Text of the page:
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The just man then, as it seems, has come to light as a kind of robber, and I'm afraid you learned this from Homer. (334a)
Socrates is taking Homer to task for portraying the just man in a negative light. This is pretty early on in the dialogue, which just goes to show that Socrates is up in arms about poetry and its portrayal of justice from the get-go.
Then for many, Polemarchus—all human beings who make mistakes—it will turn out that to be just to harm friends, for their friends are bad and just to help enemies, for they are good. So we shall say the very opposite of what we asserted Simonides means. (334d-e)
As Socrates and his pals try to make sense of this slippery term "just," Socrates, in his typical way, shows how nothing is ever simple: since people constantly make mistakes, Socrates points out that we can't rely on most people's judgment to make sense of concepts like "good," "bad," and "just."
"But as to what each [justice and injustice] does with its own power when it is in the soul of a man who possesses it and is not noticed by gods and men, no one has ever, in poetry or prose, adequately developed the argument that the one is the greatest of evils a soul can have in it, and justice the greatest good." (366e)
Socrates is laying out his agenda here. He wants to show how beneficial and great justice can be for an individual person, regardless of whether anyone, human or divine, notices that this individual is just. Philosophy to the rescue.
"Unless the philosophers rule as kings or those now called kings... adequately philosophize, and political power and philosophy coincide in the same place.... there is no rest from ills for the cities..." (473d)
Even though some people accuse philosophy of being a heady, impractical kind of discipline, Socrates is devoted to proving that philosophy is necessary for political power. (We're not surprised to hear that this means philosophers have some perks in Socrates's city.)
Won't we also then assert that the philosopher is a desirer of wisdom, not of one part and not another, but all of it?" (475b)
Socrates makes it clear that there are no short cuts or half measures for a true philosopher seeking wisdom. It's a full-time job, and it's serious business.
"But by far the greatest and most powerful slander comes to philosophy from those who claim to practice such things." (489d)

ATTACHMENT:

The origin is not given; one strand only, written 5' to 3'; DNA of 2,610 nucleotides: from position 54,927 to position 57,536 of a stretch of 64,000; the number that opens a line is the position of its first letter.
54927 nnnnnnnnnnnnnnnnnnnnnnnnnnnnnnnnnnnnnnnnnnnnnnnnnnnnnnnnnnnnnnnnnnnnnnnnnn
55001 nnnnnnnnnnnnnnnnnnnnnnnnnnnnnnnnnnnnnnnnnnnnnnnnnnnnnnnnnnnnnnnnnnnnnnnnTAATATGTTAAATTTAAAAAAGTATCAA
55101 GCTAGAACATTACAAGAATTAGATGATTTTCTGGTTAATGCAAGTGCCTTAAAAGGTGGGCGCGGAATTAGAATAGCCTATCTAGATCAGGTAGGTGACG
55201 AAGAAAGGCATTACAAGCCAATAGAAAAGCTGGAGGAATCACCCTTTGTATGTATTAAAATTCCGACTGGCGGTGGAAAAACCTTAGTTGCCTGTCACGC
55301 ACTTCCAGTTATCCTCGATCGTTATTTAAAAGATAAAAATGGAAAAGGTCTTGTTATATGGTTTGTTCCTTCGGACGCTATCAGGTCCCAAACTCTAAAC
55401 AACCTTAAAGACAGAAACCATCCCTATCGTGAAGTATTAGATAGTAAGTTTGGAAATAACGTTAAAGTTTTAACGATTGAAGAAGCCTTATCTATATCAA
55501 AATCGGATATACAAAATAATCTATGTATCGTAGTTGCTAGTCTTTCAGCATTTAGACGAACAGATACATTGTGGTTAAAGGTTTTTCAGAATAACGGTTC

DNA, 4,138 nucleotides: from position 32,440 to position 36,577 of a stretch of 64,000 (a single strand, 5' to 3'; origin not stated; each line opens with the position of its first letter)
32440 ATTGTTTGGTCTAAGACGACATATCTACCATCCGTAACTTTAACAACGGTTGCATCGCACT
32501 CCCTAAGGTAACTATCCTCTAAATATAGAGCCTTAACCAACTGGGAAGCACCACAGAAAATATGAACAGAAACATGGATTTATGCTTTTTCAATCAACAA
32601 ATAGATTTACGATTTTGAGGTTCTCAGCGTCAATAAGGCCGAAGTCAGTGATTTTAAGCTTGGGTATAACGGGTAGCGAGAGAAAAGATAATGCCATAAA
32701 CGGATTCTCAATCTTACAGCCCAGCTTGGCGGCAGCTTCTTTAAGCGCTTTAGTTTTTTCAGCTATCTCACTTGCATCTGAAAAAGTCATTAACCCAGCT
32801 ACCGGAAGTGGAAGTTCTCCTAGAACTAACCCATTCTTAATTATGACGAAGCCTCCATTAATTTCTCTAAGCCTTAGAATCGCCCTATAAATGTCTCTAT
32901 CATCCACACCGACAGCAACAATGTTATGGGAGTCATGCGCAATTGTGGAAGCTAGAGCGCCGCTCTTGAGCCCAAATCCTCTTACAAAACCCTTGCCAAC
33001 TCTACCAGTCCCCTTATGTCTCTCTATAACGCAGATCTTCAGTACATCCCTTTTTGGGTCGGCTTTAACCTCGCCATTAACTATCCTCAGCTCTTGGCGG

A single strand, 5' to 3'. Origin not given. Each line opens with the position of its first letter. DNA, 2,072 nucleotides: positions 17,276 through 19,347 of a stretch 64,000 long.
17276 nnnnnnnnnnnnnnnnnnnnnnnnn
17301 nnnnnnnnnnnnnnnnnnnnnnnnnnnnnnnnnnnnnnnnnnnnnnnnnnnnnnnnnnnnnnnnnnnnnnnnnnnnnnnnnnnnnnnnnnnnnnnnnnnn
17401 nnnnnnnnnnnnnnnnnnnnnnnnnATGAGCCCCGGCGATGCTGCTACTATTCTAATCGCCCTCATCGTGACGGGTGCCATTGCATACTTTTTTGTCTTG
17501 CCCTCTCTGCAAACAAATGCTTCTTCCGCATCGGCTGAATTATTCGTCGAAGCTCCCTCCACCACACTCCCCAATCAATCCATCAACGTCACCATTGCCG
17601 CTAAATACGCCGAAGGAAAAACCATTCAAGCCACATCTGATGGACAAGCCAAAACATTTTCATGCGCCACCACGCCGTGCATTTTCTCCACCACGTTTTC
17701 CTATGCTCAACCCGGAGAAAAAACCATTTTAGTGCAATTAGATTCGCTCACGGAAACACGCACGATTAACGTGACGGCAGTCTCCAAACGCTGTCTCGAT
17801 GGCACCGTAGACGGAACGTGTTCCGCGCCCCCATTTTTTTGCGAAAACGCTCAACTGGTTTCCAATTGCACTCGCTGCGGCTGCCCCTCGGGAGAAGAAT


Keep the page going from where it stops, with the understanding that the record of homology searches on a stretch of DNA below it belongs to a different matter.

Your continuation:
Even Socrates admits that it's sometimes philosophers themselves who give philosophy a bad rap. For Socrates, being a real philosopher means that you will behave in a way informed by philosophy. There are a lot of duds out there saying they're philosophers and acting in stupid ways, thereby giving philosophy a bad name.
"What is most surprising of all to hear is that each one of the elements we praised in [the philosophical] nature has a part in destroying the soul that has them and tearing it away from philosophy." (491b)
With great power comes great responsibility, right? Sounds like philosophers and superheroes have some things in common. The kind of people who are capable of becoming philosophers have such a special and unique blend of qualities that if just one little thing goes wrong, those special qualities can unite for evil. Yikes.
"Then it's impossible... that a multitude be philosophic...and so those who do philosophize are necessarily blamed by [the many]." (494a)
Socrates doesn't have much good to say about crowds and multitudes. In fact, any time you see the phrase "the many" come up in Plato, you can be pretty darn confident that nothing nice is coming after. The reason for this is likely that both Socrates and Plato value each individual's critical thought, self-examination, and skepticism. Critical thought, self-examination, and skepticism are not qualities you find in crowds of people.
"...but this is the very charge I'm bringing; not one city today is in a condition worthy of the philosophic nature." (497b)
Too bad the imaginary city Socrates and his friends have spent all this time forming isn't real, because Socrates believes that there isn't anywhere even remotely close to channeling the benefits of philosophy. How does the republic sound to you? Would you want to live there? Why or why not?
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